Skip to main content

deadly boredom



"Acedia" n. "spiritual or mental sloth; apathy." From Gr. "listlessness; without care." (From The New Oxford American Dictionary

"As acedia, boredom is one of the Seven Deadly Sins. It deserves the honor. You can be bored by virtually anything if you put your mind to it, or choose not to. You can yawn your way through Don Giovanni or a trip to the Grand Canyon or an afternoon with your dearest friend or a sunset. There are doubtless those who nodded off at the coronation of Napoleon or the trial of Joan of Arc or when Shakespeare appeared at the Globe in Hamlet or Lincoln delivered himself of a few remarks at Gettysburg. The odds are that the Sermon on the Mount had more than a few of the congregation twitchy and glassy-eyed. To be bored is to turn down cold whatever life happens to be offering you at the moment. It is to cast a jaundiced eye at life in general including most of all your own life. You feel nothing is worth getting excited about because you are yourself not worth getting excited about. To be bored is a way of making the least of things you often have a sneaking suspicion you need the most. To be bored to death is a form of suicide."

(Frederich Buechner, The Sacred Journey)

Check out Bryan Wilkerson's message on "Sloth? Seriously?" here.

XKCD cartoon permalink here.


Comments

Popular posts from this blog

bible reading nov 1-2

  Bible reading for weekend Nov 1 -- 2 Nov 1 -- Hosea 7 and Psalms 120-122 Nov 2 -- Hosea 8 and Psalms 123-125 ================   "Were I to write for him my laws by the ten thousands, they would be regarded as a strange thing." (Hosea 8:12) THE RESULTS OF SIN (ch 7-8). Notice the words and metaphors to describe Israel's sinful condition: they are surrounded with, and proud of, their evil (7:1-3); like adulterers in the heat of passion (7:4-5); their anger is like a hot oven (7:6-7); they are like a half-cooked (one side only) cake (7:8); their strength is gone (7:9); they are like silly doves easily trapped (7:11-12); they are undependable like a warped bow (7:16). In spite of all of this they are so proud of themselves! (We might say they have a strong self-esteem.) They have spurned what is good (8:3); they sow to the wind and have no real fruit (8:7); they are a useless vessel (8:8) and a wild donkey wandering alone (8:9); they regard God's law as a strange thing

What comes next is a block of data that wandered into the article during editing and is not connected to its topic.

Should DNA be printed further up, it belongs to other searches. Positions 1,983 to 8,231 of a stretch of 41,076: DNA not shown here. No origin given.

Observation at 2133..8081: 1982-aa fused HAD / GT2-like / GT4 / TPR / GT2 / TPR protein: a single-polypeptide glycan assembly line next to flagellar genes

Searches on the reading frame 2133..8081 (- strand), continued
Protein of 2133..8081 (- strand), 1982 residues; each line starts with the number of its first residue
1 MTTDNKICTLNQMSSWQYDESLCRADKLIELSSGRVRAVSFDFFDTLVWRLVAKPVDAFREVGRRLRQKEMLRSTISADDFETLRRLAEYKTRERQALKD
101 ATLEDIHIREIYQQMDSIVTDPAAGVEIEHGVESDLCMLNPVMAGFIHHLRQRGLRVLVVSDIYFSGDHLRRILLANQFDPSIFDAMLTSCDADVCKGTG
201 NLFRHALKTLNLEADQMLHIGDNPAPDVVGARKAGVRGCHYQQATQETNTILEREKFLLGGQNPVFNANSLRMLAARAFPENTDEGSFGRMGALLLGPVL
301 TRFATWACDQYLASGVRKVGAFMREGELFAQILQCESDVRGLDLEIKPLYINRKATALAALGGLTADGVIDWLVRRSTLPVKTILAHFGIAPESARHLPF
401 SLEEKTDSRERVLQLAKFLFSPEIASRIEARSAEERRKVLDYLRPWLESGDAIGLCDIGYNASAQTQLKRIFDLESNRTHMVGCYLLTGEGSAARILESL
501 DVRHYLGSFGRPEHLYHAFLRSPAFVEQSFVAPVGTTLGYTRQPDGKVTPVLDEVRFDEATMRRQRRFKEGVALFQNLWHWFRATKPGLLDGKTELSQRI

bible reading dec 3-5

  Bible reading for weekend December 3 -- 5  Dec 3 -- Nahum 1 and Luke 17 Dec 4 -- Nahum 2 and Luke 18 Dec 5 -- Nahum 3 and Luke 19 ================ "The LORD is good, a stronghold in the day of trouble; he knows those who take refuge in him. But with an overflowing flood he will make a complete end of the adversaries, and will pursue his enemies into darkness." (Nahum 1:7-8)  TIME'S UP FOR NINEVEH (Nah 1-3). The prophecy of Nahum is God's word to the people of Nineveh, part two. Jonah was part one, chronicling a city-wide repentance of Assyrians in the capital about a hundred years earlier. The closing bookend is Nahum, and the Assyrian empire is big, powerful, and aggressive. Notice the references to chariots (2:3-4, 13; 3:2). The Assyrians were a militarily advanced culture, and cruel in their warfare. Whatever spiritual receptivity they had at the time of Jonah was gone by the time of Nahum. Nahum may not have actually visited Nineveh, for it seems the book was w

Howard Hendricks on OT books chronology

When I was in seminary, Howard Hendricks (aka "Prof") gave us a little card with the books of the OT chronologically arranged. The scanned copy I have was a bit blurry and I wanted to make something like this available for our church class in OT theology ("Story of Redemption"). A few minor edits and here it is...